The Bombay high court at Goa pulled up the state on Monday for hounding a government employee who blew whistle on state-run sewerage corporation, which was discharging untreated sewage into a low lying water body, with the help of official documents. The court said it was unfortunate that the government filed a case of theft of documents against the employee in 2012 displaying intent to shoot the messenger instead of acting on the message.
“You should welcome such government servants. Instead of hounding the messenger you should take the message. [Why] go against this person. This is not the way. You should [instead] reward him. Are these some documents under the Official Secrets Act?” the high court asked the state government and added: “Instead of remedying the situation, you are going after the government servant.”
A staff nurse at the Goa Institute of Psychiatry and Human Behaviour, Uday Chari, exposed the sewerage corporation’s malpractice in 2012 using field water quality test reports that he obtained without authorisation.
The reports proved that the public works department was releasing untreated sewage into the open water bodies and fields, leading to water contamination beyond permissible limits, resulting in stench and pollution of the creek in the outskirts of the capital city.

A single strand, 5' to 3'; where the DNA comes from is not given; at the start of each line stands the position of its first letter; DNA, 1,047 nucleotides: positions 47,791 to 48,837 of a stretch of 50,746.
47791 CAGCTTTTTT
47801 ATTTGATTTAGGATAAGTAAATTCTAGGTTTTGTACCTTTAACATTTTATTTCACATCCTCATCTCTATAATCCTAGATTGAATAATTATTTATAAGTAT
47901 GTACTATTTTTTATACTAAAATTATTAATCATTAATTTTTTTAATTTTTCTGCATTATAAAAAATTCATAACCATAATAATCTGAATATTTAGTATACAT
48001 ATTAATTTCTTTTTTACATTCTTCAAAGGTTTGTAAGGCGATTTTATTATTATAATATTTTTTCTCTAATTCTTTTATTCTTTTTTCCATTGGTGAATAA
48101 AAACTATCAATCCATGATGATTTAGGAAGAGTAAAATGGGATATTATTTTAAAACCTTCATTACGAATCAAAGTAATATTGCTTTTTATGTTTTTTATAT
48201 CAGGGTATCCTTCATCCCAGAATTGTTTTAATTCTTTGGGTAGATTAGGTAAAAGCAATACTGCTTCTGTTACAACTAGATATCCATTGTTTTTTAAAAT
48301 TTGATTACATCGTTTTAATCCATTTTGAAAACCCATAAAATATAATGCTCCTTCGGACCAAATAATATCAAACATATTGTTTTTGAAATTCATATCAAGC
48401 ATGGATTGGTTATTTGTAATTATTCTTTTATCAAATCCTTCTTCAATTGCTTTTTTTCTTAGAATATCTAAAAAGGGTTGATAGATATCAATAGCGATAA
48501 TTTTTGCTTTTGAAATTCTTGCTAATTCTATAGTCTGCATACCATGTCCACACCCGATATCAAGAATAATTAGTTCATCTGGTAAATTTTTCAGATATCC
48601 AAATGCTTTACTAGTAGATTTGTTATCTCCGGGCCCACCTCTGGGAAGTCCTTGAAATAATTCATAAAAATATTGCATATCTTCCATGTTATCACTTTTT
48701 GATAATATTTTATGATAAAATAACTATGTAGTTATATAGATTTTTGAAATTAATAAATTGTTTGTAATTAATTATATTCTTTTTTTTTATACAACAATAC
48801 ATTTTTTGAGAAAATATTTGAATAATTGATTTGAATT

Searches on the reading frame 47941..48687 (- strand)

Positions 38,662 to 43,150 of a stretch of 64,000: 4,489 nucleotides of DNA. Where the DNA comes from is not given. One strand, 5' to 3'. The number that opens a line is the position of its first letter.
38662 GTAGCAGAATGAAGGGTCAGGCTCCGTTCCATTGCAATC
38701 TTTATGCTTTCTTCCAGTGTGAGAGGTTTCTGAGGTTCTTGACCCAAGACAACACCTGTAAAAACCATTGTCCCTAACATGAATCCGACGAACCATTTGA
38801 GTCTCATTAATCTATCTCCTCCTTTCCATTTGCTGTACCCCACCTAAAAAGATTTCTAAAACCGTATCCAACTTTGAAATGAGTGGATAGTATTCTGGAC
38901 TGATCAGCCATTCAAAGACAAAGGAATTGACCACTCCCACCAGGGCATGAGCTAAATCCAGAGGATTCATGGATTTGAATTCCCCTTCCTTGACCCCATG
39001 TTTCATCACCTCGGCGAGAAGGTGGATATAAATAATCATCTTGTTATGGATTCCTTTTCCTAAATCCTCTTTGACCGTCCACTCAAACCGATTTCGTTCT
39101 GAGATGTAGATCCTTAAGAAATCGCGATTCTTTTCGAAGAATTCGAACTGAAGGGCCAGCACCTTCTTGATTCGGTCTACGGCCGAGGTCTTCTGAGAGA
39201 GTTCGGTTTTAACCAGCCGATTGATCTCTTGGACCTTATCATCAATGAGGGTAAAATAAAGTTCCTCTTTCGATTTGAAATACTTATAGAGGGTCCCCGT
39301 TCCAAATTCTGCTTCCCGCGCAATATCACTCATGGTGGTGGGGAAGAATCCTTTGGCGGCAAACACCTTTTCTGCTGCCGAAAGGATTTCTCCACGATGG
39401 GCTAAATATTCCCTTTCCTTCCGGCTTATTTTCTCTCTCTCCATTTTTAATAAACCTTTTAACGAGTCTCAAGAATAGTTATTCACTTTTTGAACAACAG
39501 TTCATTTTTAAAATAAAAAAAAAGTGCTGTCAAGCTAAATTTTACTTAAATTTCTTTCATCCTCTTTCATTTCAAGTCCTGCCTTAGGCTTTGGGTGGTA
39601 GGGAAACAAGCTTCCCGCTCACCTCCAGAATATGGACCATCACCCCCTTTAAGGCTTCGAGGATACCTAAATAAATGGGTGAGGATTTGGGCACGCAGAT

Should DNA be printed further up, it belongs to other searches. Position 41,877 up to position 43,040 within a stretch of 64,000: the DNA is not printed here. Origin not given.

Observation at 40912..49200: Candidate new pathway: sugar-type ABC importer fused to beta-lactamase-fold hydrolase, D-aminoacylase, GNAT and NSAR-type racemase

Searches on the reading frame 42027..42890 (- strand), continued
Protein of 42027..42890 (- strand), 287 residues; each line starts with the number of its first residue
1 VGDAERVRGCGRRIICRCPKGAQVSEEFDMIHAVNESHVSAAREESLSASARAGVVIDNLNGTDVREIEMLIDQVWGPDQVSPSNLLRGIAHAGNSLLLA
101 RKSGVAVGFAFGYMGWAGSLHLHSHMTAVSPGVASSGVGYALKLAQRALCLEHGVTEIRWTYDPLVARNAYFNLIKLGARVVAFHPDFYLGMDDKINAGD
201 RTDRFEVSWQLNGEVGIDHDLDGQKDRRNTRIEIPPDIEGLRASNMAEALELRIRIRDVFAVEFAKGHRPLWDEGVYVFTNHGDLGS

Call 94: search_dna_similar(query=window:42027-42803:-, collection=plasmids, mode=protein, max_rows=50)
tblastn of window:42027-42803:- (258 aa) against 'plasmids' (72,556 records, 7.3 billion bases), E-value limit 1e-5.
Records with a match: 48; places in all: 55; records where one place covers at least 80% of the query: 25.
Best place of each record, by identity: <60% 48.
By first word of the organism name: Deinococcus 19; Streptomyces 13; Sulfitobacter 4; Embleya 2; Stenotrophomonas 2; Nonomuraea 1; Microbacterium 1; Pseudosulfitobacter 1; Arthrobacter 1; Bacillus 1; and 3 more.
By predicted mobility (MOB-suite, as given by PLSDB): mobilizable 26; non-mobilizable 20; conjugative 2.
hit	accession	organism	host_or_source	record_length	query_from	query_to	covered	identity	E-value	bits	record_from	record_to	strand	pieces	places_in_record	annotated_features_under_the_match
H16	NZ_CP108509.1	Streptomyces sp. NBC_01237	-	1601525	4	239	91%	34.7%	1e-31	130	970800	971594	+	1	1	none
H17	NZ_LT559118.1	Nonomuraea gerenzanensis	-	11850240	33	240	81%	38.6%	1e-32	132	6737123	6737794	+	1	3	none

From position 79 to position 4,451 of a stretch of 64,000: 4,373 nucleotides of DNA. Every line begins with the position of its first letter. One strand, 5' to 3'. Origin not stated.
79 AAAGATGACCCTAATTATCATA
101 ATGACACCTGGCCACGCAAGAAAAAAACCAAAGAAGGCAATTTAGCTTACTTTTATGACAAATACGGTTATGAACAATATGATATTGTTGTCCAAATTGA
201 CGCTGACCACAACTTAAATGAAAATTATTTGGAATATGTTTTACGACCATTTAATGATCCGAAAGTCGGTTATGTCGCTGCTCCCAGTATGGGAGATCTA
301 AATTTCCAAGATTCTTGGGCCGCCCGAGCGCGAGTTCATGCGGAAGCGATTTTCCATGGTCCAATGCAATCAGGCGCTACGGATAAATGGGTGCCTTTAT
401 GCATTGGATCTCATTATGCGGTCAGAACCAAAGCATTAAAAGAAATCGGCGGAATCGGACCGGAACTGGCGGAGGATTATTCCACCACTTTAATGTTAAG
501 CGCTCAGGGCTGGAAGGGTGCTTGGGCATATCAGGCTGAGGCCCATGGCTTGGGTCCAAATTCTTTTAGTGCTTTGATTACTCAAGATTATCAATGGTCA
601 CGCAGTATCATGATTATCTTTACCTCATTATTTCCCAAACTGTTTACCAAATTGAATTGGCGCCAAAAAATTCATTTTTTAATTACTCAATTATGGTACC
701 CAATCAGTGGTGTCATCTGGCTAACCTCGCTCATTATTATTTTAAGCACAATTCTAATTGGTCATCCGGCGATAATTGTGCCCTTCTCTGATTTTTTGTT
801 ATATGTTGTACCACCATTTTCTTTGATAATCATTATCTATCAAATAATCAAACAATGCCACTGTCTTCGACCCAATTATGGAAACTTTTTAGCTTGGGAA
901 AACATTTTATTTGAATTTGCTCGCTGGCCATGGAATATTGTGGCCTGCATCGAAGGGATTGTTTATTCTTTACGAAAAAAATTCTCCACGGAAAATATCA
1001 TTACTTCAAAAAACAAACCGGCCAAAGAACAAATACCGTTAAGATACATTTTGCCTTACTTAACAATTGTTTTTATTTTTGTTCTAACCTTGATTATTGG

The state slapped him with a case of theft of documents and it has been pending ever since. Chari in 2020 approached the high court seeking quashing of the FIR filed against him.
“The very ingredients necessary for this case to be registered as a theft were not made out and further this was a case only to victimise me for taking up this issue,” Advocate Ryan Menezes, who represented Chari told the court.
While hearing Chari’s plea, the HC asked if the state government was beyond criticism.
“You are pursuing this from 2012 and 2021. Are you trying to say that if somebody goes against the government then you will file complaints against them? Do the government departments have no other work?” the bench of justices M S Sonak and M S Jawalikar, said.
The Goa government stuck to its stand and said a government servant was free to take up a public cause “but it had to be[done] through public channels.”
“The offence is made out and there is no case for quashing,” advocate G Nagvenkar told the court.
After hearing the government’s argument the HC said it was “inclined to quash the prosecution”.